Hong Finds Disparities in Clinical Trial Participation in America


Clinical trial participation in America remains low and improving equity in clinical trials is essential to reducing health disparities

image of Alicia Hong

Public participation in clinical trials are the foundation of clinical research and the cornerstone for the discovery of new treatments. Even though most Americans view clinical trials favorably, the rate of participation remains low and significant gaps exist. For example, minorities and people of low socioeconomic status are less likely to participate in clinical trials. In addition, over the past two decades the internet has reshaped how people seek health information, but it is unknown if clinical trial participation has changed with the rise of the eHealth movement, which has led people to use more telehealth and online health communications.

Data from a national representative survey, led by Dr. Alicia Hong, professor of Health Administration and Policy at George Mason University, suggest that American participation in clinical trials remains low and a significant disparity exists. People who have used eHealth tools are more likely to participate in clinical trials, and doctors who practice patient-centered communication can facilitate such participation.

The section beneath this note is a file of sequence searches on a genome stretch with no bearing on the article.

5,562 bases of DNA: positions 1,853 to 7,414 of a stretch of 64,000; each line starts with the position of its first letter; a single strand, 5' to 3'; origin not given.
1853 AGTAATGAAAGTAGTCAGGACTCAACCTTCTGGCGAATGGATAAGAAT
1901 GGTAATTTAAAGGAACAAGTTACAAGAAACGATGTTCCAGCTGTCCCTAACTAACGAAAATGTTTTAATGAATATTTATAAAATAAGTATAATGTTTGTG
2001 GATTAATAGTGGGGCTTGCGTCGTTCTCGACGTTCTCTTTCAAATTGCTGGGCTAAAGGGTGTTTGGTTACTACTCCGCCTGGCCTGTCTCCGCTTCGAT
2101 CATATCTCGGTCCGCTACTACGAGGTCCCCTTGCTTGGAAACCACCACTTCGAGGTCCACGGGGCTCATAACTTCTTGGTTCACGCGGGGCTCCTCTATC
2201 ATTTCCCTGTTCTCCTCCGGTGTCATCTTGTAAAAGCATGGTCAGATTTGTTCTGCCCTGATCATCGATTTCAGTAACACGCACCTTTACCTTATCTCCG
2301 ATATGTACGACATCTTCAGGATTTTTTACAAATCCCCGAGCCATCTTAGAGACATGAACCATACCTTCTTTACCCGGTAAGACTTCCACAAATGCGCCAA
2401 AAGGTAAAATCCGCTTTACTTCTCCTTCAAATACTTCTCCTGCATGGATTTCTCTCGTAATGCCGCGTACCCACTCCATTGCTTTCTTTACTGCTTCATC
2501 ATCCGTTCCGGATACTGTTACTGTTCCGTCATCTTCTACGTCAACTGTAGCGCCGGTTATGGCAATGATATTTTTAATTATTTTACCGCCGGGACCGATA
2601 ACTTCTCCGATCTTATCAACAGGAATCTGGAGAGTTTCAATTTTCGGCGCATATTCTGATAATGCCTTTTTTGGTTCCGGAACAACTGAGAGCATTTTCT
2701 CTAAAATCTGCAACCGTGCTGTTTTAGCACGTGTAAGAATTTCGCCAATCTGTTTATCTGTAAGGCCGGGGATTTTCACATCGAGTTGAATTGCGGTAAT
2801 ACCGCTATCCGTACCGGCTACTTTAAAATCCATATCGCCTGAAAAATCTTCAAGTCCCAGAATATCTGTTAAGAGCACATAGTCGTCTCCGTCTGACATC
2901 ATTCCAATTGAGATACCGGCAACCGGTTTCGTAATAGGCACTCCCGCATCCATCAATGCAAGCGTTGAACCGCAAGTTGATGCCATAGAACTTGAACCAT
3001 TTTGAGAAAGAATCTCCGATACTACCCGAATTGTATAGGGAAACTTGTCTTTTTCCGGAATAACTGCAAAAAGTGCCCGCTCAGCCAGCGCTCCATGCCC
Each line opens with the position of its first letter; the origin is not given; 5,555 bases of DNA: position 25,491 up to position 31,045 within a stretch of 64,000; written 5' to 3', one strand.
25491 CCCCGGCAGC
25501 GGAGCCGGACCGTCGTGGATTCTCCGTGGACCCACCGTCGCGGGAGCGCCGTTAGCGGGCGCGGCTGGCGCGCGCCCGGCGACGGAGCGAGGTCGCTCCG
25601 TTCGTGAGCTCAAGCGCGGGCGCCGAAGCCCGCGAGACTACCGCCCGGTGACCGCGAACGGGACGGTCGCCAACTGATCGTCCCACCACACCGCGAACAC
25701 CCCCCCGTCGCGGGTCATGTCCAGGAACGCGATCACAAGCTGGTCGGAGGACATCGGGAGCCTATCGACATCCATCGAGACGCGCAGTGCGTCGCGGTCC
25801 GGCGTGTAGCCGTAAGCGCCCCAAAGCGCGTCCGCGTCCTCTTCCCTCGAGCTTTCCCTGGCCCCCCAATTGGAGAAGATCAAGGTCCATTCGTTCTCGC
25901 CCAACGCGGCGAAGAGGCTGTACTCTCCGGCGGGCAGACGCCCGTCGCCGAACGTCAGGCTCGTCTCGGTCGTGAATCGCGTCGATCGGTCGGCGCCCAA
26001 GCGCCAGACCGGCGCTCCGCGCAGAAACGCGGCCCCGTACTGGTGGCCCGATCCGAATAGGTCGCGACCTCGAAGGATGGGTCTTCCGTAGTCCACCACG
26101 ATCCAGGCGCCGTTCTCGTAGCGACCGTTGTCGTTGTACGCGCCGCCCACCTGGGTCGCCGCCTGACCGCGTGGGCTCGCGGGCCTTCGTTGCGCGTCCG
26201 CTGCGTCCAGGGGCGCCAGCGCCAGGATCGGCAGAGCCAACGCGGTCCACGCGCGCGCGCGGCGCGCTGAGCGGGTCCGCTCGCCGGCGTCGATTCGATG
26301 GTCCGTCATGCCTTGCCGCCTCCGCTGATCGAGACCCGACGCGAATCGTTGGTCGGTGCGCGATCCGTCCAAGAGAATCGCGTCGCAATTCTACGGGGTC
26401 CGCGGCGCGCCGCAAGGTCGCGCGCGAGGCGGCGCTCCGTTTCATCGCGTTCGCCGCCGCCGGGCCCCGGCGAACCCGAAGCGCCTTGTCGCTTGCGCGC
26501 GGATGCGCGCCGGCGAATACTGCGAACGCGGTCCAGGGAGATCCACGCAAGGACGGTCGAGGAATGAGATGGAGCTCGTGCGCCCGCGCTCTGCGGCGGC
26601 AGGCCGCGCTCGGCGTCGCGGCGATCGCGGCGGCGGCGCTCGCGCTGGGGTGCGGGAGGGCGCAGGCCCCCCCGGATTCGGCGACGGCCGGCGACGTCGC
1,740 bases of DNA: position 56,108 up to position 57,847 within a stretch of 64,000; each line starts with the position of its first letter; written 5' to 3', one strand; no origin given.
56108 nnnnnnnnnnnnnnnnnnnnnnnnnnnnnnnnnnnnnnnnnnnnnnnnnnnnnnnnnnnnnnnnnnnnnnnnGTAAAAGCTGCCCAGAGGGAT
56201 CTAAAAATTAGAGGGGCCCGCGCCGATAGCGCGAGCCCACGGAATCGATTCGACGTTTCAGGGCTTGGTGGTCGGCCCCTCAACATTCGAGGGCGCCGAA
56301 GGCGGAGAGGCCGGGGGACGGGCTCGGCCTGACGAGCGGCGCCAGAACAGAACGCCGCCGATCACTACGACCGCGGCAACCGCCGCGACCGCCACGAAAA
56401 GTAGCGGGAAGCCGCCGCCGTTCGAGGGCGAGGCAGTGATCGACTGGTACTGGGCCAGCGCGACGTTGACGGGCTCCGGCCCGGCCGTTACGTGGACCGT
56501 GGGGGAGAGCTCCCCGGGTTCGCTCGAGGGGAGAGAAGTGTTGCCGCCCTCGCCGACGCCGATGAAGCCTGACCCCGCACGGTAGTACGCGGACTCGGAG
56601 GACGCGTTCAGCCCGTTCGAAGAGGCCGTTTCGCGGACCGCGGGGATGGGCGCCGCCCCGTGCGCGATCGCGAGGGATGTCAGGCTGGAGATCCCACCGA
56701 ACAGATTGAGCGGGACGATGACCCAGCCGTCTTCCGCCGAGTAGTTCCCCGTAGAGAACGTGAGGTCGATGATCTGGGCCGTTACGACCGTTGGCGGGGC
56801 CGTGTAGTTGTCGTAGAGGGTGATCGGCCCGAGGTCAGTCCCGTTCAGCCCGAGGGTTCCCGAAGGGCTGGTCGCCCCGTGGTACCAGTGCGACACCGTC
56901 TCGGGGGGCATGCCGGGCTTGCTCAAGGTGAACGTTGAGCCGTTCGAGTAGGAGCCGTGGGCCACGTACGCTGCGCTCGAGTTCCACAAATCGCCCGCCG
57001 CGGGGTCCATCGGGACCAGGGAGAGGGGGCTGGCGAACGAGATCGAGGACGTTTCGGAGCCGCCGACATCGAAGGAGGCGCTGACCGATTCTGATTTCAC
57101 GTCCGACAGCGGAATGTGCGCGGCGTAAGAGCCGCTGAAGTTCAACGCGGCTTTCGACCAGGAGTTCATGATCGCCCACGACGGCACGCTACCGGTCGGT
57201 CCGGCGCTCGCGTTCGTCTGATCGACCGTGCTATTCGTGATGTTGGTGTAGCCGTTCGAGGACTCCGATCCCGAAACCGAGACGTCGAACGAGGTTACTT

The study is one of the first to report American participation in clinical trials using a large survey. Hong found that about 5% of American adults have ever participated in a clinical trial. Participation is associated with being female, white, and having a higher level of education. Data showed that health disparities in clinical trial participation remain persistent.

“Those who are more engaged in eHealth, for example, searching health information online, communicating with doctors via patient portals, using apps, or wearable devices to track health, are more likely to participate in clinical trials,” Hong said.

“We also found that if people feel their doctors or health care providers practice patient-centered communication, or when patients and providers have trusting relationships, the effect of eHealth engagement in clinical trial participation is amplified.”

“Given that significant disparities exist in American participation in clinical trials,” Hong commented, “We advocate for more targeted interventions in underserved communities. In the current context of eHealth movement, it’s critical to address the digital divide, and to enhance patient-provider communication.”

The study was partially supported by Alzheimer's and Related Diseases Research Award Fund of Virginia Center for Aging.

Clinical trial participation in America: The roles of eHealth engagement and patient–provider communication - Shaohai Jiang, Y. Alicia Hong, 2021 (sagepub.com)